Wichita Charles Koch, the billionaire industrialist who has funneled millions of dollars into conservative causes and candidates, says he and his brother have been getting death threats and hate messages in recent months.
The comments from the head of Koch Industries, one of the nation’s largest privately held companies, came in a rare interview Thursday on the eve of a three-day protest dubbed “Occupy Koch Town,” which is expected to draw hundreds of activists upset with the billionaire brothers’ influence on politics and government policies on climate and the environment.
“We are under attack from various directions, both with threats of violence against us personally, and with threats of attacks on our businesses,” Koch told The Wichita Eagle on Thursday.
Among some of the emails released was one saying, “The Koch brothers will DIE!!!!!” ‘‘Choose your expiration Date, Brothers ...” another said. “I hope you all DIE,” one said last year.
Wichita Police Lt. Doug Nolte said Friday that the last reports the department had on file from Koch were in 2010 involving a complaint about someone putting signs on his property and a 2009 arrest for trespassing at his house.
Koch Industries general counsel Mark Holden told The Associated Press that the death threats were reported to the FBI because they crossed state lines. One involved a telephone call last year from California in which the caller threatened to put a bullet in the heads of both Koch brothers. Others involved online postings advocating the Kochs’ murder.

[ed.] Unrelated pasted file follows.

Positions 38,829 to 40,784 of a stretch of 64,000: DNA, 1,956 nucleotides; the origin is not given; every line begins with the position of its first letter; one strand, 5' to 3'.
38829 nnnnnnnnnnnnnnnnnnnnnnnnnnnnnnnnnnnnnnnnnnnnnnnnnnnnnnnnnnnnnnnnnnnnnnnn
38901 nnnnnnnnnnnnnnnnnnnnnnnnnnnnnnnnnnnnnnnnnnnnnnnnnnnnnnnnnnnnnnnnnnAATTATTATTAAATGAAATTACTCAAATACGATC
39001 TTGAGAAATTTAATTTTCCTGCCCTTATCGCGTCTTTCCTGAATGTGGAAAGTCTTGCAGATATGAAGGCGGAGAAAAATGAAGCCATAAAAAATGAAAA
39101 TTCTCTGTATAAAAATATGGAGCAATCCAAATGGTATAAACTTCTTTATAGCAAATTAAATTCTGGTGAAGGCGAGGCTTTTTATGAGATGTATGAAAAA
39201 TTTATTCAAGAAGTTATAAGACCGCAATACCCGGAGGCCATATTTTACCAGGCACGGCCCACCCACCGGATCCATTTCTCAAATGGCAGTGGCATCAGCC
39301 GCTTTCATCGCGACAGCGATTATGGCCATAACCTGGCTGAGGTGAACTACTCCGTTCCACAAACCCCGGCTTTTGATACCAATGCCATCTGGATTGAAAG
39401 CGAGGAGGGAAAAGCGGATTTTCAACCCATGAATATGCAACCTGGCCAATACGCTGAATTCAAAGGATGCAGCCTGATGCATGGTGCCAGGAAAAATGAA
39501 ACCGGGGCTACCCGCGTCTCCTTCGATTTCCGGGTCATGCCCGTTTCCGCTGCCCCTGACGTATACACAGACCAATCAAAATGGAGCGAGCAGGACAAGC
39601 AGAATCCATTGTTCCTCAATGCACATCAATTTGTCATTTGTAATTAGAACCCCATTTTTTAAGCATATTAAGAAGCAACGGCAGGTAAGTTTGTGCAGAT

An FBI spokeswoman did not immediately return a call for comment.
Koch said he has merely exercised his free speech rights in taking political positions and supporting causes.
“I have been involved in trying to advance freedom and prosperity for 50 years now, and because we are considered by some to be more effective, we are often the focus of these attacks,” he said. “But I have decided there is no way, after spending two-thirds of my life speaking out about these matters, that I’m going to quit doing it now.”
Wichita-based Koch Industries decided to go public with the emails on the day before hundreds of activists were expected to gather in Wichita for three days of “Occupy Koch Town” events.
Yvonne Cather, conservation chairman for the Kansas chapter of the Sierra Club, one of the groups organizing the event, said the Koch people are overreacting to the planned activities.
“The Sierra Club prides itself on high integrity, so violence is not the way we want to get our point across,” she said.